Top positive review
Possibly a Good Free Will Primer
Reviewed in the United States on June 26, 2016
Prior to the age of 23 I had essentially no self-awareness to speak of. When I finally acquired self-awareness shortly after graduating from college, I was obsessed with the conviction that people’s lack of self-awareness was mankind’s greatest problem, and that people who have very limited capacity for introspection also have very limited capacity for free will. At about that same time, I discovered the works of Erich Fromm. Fromm’s prominent theme was developing a guide to productive self-awareness. One step in this direction is orientation towards being instead of having. Fromm writes: “The full humanization of man requires the breakthrough from the possession-centered to the activity-centered orientation, from selfishness and egotism to solidarity and altruism.” Having just completed a study of the works of Ayn Rand, I was impressed at how superficially similar her ideas are to Fromm’s, in the sense of “man for himself” rather than for some abstract, authoritarian ideal, and yet they are actually opposite. Rand’s philosophy is mostly about having rather than being. Modern American society is mostly about having. Even our interpretation of altruism is about having rather than developing an orientation towards being.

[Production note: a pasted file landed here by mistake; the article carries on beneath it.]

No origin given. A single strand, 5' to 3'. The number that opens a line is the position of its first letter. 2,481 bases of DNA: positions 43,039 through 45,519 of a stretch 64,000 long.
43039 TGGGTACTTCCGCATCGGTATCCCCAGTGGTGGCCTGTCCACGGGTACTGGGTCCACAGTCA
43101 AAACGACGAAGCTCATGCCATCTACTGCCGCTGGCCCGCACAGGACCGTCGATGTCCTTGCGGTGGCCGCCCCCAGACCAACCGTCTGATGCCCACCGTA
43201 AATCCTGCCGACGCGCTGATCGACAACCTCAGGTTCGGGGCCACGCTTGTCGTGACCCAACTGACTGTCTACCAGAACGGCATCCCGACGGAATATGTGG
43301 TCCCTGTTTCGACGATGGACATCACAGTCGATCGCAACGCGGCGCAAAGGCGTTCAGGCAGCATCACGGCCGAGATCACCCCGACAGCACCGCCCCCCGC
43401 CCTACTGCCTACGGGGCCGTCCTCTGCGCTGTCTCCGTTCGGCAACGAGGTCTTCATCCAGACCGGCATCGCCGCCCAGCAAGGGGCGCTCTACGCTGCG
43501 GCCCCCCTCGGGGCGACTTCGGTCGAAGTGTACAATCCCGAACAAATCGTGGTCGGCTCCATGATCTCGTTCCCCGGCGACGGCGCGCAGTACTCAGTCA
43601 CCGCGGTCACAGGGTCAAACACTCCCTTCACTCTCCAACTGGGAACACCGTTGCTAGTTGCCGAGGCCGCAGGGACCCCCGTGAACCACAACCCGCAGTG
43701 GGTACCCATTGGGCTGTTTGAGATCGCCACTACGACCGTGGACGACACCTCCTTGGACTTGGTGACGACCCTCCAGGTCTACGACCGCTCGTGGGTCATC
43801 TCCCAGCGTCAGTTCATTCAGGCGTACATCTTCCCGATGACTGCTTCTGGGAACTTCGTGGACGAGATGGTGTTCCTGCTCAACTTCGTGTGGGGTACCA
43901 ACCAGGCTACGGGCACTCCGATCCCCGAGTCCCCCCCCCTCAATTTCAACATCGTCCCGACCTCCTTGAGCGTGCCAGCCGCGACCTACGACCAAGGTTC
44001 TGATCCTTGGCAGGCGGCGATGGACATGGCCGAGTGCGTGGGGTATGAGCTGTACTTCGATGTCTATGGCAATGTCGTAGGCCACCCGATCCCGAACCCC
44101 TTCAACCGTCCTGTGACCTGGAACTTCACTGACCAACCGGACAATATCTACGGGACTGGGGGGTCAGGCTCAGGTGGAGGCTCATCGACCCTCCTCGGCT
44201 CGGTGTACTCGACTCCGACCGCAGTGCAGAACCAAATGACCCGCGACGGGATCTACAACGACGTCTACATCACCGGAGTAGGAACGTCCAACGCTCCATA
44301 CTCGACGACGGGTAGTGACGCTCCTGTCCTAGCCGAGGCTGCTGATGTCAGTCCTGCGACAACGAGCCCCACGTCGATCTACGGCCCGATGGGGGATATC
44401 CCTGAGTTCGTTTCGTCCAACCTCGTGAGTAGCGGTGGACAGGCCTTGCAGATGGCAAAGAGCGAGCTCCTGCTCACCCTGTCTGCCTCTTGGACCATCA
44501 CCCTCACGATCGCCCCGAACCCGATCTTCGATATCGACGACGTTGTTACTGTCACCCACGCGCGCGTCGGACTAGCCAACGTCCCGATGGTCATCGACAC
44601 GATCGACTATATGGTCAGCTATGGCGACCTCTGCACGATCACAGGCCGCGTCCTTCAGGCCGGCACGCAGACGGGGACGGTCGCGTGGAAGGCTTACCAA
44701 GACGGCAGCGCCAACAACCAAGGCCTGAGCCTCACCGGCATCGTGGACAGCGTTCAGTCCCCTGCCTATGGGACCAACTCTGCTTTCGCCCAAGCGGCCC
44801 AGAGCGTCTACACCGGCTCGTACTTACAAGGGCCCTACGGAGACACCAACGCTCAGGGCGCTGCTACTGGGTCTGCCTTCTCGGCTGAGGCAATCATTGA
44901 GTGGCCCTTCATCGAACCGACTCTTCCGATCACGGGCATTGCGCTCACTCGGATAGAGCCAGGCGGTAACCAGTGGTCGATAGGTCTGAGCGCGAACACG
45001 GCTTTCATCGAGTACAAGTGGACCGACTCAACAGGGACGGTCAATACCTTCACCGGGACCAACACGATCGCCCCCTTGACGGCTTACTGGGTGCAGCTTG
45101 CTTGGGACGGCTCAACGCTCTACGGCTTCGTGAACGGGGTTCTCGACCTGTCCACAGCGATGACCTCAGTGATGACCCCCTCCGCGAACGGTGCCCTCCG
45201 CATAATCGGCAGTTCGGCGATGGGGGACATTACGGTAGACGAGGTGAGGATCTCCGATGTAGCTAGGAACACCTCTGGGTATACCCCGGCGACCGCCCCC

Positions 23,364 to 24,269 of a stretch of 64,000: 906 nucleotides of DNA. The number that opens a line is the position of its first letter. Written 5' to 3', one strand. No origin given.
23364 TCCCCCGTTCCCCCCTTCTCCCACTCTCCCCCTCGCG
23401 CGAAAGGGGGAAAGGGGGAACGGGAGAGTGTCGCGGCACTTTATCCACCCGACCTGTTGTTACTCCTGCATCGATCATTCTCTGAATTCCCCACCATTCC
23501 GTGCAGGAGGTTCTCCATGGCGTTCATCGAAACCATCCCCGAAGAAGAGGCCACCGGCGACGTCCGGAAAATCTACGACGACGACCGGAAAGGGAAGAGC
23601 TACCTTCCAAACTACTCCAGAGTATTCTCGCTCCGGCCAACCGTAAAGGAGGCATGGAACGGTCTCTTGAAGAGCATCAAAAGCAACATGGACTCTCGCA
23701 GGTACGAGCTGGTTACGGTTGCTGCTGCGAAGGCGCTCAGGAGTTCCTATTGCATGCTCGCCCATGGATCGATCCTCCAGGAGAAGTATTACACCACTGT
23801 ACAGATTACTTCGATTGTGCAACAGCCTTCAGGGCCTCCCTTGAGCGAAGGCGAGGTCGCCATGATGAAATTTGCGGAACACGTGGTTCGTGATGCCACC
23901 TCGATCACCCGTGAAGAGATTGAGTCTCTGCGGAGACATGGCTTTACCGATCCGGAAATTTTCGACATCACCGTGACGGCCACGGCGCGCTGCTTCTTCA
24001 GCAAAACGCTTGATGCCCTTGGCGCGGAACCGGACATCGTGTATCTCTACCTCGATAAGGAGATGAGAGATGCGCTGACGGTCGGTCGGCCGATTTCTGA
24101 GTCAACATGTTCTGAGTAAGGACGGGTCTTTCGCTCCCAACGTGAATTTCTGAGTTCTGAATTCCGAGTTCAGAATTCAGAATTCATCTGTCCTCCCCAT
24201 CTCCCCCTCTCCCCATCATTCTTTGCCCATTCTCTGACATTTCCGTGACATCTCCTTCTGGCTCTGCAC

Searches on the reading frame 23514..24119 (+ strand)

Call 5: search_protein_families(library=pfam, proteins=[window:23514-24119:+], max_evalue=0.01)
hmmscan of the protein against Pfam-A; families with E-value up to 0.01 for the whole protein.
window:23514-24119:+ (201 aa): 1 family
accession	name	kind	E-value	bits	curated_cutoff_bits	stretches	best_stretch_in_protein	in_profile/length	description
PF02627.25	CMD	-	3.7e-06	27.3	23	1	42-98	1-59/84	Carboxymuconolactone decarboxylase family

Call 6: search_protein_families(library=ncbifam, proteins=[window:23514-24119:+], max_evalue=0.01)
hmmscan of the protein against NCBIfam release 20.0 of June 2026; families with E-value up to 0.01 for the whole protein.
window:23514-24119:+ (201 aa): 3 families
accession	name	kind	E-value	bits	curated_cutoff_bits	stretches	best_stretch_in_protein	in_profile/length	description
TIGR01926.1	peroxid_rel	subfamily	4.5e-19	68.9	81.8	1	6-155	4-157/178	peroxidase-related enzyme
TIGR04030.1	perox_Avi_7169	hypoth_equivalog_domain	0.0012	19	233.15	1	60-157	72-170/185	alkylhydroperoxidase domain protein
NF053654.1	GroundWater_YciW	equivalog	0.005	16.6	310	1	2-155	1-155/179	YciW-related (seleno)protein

Philosophers and theologians agree that “happiness” is the aim of human striving. However, the definition of “happiness” is not as clear as it might seem. So to understand the aim of life, the nature of man must first be understood. According to Fromm, needs are rooted in man’s nature and are conducive to his growth and self-fulfillment, which means that happiness is not purely subjective, but rather objective. Therefore, much striving for happiness is delusional. Fromm attempts to discoverer this objective happiness.
Fromm’s ideas are not going to be popular to anyone devoted to Rand-influenced capitalists. The reason rich men aren’t likely make it into heaven (in the purely metaphorical sense) isn’t that rich men are bad, but they are more likely to have a skewed orientation to life. Of course, anyone who disagrees with Fromm will simply object that Fromm’s “objective happiness” is no more than his “subjective happiness.” But don’t dismiss Fromm’s ideas without deep soul-searching.